Super-Sonic Jazz

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Super-Sonic Jazz
Studio album by Sun Ra and his Arkestra
Released March 1957[1]
Recorded 1956, Chicago
Genre Jazz
Length 40.24
Label Saturn
Impulse! Records
Evidence
Producer Alton Abraham
Sun Ra and his Arkestra chronology
Jazz by Sun Ra
(1956)
Super-Sonic Jazz
(1956)
Sound of Joy
(1956)
Reissue cover
Impulse reissue, 1974
Professional ratings
Review scores
Source Rating
Allmusic 3/5 stars[2]
Rolling Stone 5/5 stars[3]

Super-Sonic Jazz is an album by Sun Ra, recorded in 1956 at RCA Studios, Chicago. Super-Sonic Jazz was the first album to be released on Saturn records, the label run by Sun Ra and Alton Abraham, and was one of only three albums by Sun Ra to have been available in the 1950s. (The other two are Jazz by Sun Ra, also released in 1957, and Jazz in Silhouette, released May 1959.)[1]

The album was retitled as Super-Sonic Sounds when it was reissued in 1974 by Impulse!, but reverted to its original title when it was released on CD by Evidence records in 1992.

El Saturn Research[edit]

Super-Sonic Jazz was the first album to be released on El Saturn Records, the label run by Sun Ra and his business partner Alton Abraham. Set up in 1955, they released their first singles, including a doo-wop group The Cosmic Rays[4] and the Arkestra's Saturn, at the beginning of 1956,[5] and had recorded the whole of their first album by the end of the year, to be released in March 1957. El Saturn is now considered, along with Charles Mingus and Max Roach’s Debut label and Harry Partch’s Gate 5 label, "one of the very first and most active artist-owned record labels."[6] Often pressed in editions of 75[7] — sometimes as few as 20 were made for specific concerts — the records would be manufactured using local black businesses, and often put together in Abraham's own home.[5] As John F. Szwed described,

El Saturn Records purchased no advertising, gave out no promotional copies for review, and no distribution channels except mail order, hand delivery to the record shops, and, in the southern tradition, sales from the bandstand after performances. An order to the El Saturn address might or might not get a response, and when a record came it might be a different one than ordered (a 1971 Saturn price list asked orderers to list five alternatives), or arrive months later.[8]

Track listing[edit]

12" Vinyl[edit]

All songs written by Sun Ra except "Soft Talk", written by Julian Priester;
Side A:

  1. "India" (4:52)
  2. "Sunology" (5:43)
  3. "Advice to Medics" (2:05)
  4. "Super Blonde" (2:39)
  5. "Soft Talk" (2:45)
  6. "Sunology, part II" (7:08)

Side B:

  1. "Kingdom of Not" (5:35)
  2. "Portrait of the Living Sky" (1:52)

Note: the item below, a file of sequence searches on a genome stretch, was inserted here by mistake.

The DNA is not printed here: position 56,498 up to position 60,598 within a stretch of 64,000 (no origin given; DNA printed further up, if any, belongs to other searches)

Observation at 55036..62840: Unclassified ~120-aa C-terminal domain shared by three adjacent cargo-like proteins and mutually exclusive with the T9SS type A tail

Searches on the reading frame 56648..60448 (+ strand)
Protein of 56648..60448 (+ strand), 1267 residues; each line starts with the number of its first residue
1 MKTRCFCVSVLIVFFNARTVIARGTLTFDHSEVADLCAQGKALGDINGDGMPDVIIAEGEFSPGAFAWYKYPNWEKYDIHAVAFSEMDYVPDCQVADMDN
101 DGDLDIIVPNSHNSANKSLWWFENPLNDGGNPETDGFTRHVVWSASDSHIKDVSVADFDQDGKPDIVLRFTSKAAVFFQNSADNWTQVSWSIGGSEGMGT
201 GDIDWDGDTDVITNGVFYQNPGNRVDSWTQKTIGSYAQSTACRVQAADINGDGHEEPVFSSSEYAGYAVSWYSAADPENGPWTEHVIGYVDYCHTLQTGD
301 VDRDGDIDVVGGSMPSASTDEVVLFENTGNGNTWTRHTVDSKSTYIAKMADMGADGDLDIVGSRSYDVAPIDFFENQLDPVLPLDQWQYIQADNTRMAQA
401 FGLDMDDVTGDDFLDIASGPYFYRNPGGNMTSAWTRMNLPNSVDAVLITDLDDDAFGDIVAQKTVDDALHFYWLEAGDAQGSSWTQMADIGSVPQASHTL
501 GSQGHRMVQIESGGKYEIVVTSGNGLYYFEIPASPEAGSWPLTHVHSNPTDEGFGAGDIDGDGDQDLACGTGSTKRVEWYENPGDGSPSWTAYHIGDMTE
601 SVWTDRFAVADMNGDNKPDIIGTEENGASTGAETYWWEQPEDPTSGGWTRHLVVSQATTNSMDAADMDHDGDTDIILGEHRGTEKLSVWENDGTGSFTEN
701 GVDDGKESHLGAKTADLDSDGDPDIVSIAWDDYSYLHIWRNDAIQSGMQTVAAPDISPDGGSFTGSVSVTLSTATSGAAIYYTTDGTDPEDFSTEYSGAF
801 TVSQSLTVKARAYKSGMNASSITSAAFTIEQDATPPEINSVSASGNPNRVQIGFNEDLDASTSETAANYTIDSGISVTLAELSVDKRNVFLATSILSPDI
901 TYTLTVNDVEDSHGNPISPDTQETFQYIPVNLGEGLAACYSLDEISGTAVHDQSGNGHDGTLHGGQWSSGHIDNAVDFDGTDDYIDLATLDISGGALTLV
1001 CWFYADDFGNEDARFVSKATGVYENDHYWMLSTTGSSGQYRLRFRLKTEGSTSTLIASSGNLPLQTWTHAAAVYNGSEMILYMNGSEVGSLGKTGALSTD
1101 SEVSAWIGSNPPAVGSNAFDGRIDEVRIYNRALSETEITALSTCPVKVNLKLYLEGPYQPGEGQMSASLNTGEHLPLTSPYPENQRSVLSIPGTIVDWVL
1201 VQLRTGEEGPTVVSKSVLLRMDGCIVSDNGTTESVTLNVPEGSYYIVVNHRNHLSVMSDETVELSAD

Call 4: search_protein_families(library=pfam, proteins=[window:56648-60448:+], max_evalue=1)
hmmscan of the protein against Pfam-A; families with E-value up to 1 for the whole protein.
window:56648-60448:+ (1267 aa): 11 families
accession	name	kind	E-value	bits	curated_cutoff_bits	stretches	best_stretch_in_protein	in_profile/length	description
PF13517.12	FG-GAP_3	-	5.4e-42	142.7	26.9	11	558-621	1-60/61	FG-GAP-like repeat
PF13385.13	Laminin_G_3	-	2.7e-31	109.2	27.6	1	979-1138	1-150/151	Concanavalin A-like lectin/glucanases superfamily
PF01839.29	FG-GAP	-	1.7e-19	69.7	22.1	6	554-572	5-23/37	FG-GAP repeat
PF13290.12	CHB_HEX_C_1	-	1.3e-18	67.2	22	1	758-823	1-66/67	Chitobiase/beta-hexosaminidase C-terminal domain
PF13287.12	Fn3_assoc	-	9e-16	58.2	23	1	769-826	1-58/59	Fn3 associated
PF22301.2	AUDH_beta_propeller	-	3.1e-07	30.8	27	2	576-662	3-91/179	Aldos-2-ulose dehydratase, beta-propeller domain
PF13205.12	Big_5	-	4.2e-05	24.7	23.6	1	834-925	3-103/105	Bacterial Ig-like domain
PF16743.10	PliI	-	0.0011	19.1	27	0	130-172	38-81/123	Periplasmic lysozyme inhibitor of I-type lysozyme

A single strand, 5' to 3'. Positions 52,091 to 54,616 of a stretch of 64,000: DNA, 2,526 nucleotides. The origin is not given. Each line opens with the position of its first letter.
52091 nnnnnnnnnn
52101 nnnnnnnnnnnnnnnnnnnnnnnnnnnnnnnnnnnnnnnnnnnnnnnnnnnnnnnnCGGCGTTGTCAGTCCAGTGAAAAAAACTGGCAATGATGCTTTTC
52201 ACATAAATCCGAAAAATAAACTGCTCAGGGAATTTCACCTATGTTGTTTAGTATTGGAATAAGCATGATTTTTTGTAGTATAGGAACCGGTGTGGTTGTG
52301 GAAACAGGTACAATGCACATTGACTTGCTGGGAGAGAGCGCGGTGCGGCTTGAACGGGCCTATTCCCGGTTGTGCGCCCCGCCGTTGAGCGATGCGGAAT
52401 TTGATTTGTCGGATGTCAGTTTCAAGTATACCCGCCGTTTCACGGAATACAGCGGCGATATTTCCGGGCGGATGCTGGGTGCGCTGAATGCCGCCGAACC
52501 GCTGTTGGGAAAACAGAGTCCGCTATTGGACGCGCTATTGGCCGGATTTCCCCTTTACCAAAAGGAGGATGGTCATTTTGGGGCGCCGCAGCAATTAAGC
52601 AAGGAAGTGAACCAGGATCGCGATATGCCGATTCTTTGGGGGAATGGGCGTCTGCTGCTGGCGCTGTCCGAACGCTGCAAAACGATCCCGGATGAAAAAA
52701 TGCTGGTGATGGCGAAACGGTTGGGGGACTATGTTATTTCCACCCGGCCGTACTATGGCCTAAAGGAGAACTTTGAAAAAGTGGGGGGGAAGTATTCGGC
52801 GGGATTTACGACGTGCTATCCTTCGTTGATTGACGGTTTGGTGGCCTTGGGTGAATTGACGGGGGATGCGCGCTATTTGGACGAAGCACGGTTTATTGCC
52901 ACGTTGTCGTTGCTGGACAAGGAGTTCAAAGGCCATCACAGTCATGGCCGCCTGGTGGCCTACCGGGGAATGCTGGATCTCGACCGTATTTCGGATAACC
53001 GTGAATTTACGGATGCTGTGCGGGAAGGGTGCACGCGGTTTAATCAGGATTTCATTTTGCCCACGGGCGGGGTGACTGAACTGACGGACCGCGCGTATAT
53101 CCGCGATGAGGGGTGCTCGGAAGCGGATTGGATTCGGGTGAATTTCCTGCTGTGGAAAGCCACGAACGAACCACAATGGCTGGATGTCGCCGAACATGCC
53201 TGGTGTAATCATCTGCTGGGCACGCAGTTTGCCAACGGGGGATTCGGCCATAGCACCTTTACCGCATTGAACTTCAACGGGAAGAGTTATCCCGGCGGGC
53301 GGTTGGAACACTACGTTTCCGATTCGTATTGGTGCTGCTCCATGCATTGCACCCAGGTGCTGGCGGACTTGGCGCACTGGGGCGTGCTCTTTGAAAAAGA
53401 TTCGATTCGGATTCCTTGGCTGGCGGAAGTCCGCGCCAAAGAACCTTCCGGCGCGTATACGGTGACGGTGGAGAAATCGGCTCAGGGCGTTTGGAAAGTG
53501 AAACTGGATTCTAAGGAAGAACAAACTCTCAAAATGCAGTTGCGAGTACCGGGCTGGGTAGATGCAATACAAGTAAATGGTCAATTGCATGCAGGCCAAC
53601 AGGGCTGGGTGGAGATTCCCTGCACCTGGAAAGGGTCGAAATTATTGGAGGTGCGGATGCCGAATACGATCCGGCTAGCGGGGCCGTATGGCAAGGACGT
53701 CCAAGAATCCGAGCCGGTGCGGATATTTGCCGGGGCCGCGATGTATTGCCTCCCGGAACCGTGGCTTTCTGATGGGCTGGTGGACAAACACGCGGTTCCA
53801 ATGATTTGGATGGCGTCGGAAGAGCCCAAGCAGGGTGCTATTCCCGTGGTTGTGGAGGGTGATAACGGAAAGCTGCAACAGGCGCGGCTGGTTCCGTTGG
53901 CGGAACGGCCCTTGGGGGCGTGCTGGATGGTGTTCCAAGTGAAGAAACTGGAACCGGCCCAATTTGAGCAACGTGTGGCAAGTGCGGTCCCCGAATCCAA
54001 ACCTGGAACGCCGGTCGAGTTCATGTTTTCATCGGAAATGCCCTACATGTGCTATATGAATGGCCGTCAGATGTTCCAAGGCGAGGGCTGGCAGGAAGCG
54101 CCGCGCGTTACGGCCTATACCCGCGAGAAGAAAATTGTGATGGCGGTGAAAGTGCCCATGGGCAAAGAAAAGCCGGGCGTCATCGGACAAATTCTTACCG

3. "Blues at Midnight" (6:34)
  4. "El is a Sound of Joy" (4:00)
  5. "Springtime in Chicago" (3:54)
  6. "Medicine for a Nightmare" (2:25)

Musicians[edit]

The Arkestra in an unidentified club, late 1955 or 1956; l-r, Sun Ra, Richard Evans, Robert Barry, John Gilmore & Pat Patrick

On "Springtime in Chicago", recorded at Balkan Studios, Chicago, April 13, 1956[1]

On "Super Blonde", "Soft Talk", "Medicine for a Nightmare", and "Advice to Medics", recorded at RCA studios, possibly June 16, 1956:[1]

  • Sun Ra – Piano, Electric Piano, 'Space Gong'
  • Art Hoyle – Trumpet
  • Julian Priester – Trombone
  • John Gilmore – Tenor Sax
  • Pat Patrick – Baritone Sax
  • Wilburn Green – Electric Bass
  • Robert Barry – Drums
  • Jim Herndon – Tympani, Percussion

On "Kingdom of Not", "Portrait of The Living Sky", "Blues at Midnight", "El Is A Sound of Joy", "India", and "Sunology" (both parts), probably recorded at Balkan Studios, Chicago, September or October 1956:[1]

  • Sun Ra – Piano, Electric Piano, 'Space Gong'
  • Art Hoyle – Trumpet, Percussion
  • Pat Patrick – Alto Sax, Percussion
  • John Gilmore – Tenor Sax, Percussion
  • Charles Davis – Baritone Sax, Percussion
  • Victor SprolesBass
  • William Cochran – Drums
  • Jim Herndon – Tympani, Percussion

Mixed at RCA studios, Chicago, February 14, 1957, and released in March with an initial pressing of 500.[1]

References[edit]

  1. ^ a b c d e f From Sunny Blount to Sun Ra; R Campbell:
  2. ^ Allmusic review
  3. ^ Swenson, John (March 4, 1993). Review: Super-Sonic Jazz. Rolling Stone. Retrieved on 2010-10-10.
  4. ^ Szwed, John F., "Space is the Place", Mojo, 2000, p. 152
  5. ^ a b John Corbett
  6. ^ Hyde Park Art Center, Chicago
  7. ^ Talk, Alabama Jazz Hall of Fame, Campbell, 1995 retrieved 31-07-09
  8. ^ Szwed, John F., "Space is the Place", Mojo, 2000, p. 170

External links[edit]